After the completion of the merger of HDFC and HDFC Bank, the weight of the merged entity could be double that of HDFC in MSCI, Macquarie has said in a sales note on Friday.
HDFC is part of MSCI indices whereas HDFC Bank is not. MSCI requires the proportion of shares available to foreign investors relative to the maximum allowed being at least 15% and HDFC Bank fails to meet this criterion. Despite the heavy FII selling earlier this year, HDFC Bank’s “foreign room” as of September end stood at 11%, as per Macquarie.
MSCI has come up with new rules on how to handle corporate events like mergers & acquisitions and that will remove the technical overhang of HDFC Bank, Macquarie said. What these new rules imply is that HDFC Bank will be considered as an extension of HDFC post the merger and the foreign headroom requirement will be that of an existing constituent.
According to the new rule, when there is a corporate event affecting index constituents, non-index constituents that are involved in the event are considered for immediate inclusion in the MSCI Global Investable Market Indexes, as long as they meet all the index constituent eligibility rules and guidelines, with the exception of the length of trading and liquidity screens and minimum foreign room requirement.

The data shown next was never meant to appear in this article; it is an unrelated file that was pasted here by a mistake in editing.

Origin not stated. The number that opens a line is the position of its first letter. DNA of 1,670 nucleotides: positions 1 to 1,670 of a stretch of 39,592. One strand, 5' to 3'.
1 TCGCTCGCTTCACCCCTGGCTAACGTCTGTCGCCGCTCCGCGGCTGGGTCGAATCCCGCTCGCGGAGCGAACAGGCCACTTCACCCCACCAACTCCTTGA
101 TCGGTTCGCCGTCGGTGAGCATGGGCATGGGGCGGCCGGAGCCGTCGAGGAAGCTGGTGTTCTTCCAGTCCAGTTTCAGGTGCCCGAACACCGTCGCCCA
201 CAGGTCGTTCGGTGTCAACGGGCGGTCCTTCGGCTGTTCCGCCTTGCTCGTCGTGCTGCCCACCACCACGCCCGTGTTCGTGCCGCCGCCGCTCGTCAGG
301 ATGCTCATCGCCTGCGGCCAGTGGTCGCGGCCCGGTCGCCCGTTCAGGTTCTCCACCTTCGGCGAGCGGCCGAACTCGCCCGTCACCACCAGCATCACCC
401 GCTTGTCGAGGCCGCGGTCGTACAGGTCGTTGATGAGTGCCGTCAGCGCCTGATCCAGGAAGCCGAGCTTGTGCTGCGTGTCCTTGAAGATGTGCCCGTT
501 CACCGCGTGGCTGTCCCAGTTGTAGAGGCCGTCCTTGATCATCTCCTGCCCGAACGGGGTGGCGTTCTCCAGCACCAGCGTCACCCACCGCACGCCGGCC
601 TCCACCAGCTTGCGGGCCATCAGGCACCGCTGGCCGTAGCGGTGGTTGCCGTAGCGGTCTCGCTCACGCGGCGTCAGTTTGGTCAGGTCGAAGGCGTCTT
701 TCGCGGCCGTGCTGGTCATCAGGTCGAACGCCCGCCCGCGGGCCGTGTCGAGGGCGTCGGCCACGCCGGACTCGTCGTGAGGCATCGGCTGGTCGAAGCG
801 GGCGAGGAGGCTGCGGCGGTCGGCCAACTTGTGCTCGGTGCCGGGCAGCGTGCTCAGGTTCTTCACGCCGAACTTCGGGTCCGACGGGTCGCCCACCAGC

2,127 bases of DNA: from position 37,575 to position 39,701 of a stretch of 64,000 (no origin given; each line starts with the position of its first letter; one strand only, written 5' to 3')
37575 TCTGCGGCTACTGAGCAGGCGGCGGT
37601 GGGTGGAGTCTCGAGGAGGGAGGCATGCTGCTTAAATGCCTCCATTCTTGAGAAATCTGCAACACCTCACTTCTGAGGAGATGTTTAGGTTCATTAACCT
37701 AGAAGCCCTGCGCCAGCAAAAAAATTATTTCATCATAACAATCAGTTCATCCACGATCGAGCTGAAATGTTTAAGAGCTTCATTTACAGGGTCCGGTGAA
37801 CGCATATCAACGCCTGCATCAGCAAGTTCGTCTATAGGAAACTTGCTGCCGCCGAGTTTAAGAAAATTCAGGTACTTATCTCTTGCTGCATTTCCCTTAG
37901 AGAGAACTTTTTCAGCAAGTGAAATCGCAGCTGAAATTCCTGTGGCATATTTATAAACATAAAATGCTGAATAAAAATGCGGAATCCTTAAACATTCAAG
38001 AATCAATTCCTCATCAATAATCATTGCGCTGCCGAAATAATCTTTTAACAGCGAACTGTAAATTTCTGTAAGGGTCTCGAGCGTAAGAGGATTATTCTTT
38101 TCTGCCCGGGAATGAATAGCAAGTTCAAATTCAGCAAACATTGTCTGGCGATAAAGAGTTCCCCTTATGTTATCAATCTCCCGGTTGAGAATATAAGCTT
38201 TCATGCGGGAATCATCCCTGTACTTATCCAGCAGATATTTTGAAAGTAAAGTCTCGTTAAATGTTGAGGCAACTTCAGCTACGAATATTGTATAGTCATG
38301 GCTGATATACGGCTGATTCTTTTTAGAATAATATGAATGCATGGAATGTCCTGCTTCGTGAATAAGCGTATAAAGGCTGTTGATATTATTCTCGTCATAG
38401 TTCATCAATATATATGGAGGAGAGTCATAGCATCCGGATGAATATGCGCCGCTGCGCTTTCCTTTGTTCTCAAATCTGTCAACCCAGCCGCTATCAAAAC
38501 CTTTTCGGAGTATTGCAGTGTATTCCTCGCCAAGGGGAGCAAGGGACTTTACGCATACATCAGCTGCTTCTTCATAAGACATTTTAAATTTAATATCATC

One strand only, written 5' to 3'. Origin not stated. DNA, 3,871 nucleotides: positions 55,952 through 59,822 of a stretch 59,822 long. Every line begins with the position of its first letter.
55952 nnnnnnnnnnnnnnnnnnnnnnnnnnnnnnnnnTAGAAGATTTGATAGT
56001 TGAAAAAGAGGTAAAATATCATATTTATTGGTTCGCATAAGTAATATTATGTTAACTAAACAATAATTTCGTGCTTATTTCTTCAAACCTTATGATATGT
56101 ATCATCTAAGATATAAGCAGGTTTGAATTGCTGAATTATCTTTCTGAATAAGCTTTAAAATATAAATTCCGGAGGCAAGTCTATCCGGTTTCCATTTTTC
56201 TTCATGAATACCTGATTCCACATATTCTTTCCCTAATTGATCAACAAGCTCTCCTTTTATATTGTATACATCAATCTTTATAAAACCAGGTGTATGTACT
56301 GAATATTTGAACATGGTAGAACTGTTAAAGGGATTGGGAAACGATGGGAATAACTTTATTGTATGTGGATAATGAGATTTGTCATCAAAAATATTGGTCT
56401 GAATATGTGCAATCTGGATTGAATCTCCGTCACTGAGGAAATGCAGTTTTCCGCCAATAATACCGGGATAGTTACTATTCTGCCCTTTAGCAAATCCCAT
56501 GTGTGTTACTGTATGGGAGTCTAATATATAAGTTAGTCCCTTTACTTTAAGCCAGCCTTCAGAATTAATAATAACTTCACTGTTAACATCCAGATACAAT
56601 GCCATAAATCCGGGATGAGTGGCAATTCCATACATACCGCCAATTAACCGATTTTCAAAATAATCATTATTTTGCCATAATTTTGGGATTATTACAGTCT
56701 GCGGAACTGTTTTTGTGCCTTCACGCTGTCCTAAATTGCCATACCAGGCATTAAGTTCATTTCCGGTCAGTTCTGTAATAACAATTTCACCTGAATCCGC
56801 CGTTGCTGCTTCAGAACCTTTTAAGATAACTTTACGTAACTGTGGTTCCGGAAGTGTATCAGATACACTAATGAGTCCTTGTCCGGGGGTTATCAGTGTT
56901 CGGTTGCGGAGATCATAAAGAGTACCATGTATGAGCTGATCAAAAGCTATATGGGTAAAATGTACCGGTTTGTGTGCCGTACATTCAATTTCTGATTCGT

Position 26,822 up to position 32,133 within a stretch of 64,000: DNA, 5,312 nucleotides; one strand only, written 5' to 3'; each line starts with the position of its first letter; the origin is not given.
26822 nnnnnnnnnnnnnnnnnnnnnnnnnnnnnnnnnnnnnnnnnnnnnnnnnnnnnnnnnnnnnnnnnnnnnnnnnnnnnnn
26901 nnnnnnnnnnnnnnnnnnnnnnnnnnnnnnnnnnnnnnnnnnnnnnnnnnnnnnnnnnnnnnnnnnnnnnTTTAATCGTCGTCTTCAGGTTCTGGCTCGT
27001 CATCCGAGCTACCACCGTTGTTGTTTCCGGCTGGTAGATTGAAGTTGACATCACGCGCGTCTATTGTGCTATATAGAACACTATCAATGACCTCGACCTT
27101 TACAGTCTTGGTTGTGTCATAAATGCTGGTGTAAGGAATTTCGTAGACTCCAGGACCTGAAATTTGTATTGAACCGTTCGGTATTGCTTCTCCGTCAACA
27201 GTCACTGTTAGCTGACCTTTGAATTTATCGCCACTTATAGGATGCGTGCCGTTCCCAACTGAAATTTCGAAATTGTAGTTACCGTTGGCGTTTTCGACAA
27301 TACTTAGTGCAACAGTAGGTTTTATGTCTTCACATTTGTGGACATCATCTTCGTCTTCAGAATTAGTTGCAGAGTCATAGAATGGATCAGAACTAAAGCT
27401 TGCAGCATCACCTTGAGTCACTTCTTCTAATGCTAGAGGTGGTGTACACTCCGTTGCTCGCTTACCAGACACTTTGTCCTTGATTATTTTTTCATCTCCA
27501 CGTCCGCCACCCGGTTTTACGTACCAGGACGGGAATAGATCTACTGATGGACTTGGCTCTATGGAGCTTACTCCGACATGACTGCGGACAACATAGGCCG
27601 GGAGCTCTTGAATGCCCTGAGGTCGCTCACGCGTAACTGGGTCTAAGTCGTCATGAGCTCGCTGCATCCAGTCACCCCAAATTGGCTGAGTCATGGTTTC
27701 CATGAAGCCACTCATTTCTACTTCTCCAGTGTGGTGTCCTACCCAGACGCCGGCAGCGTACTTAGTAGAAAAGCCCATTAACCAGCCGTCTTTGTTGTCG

Despite the foreign institutional investment headroom being between 15-25%, adjustment factor of 0.5x will not apply and it will be at 1x adjustment factor.
Hence, the weight of the HDFC twins can go from 5.78% to 13%. This removes the overweight problem of FIIs, which was a technical overhang, Macquarie said.
This implies free float-adjusted market capitalisation of $126.3 billion for the merged entity, which is more than twice of HDFC’s current free float-adjusted market capitalisation of $55.9 billion, said the Macquarie note.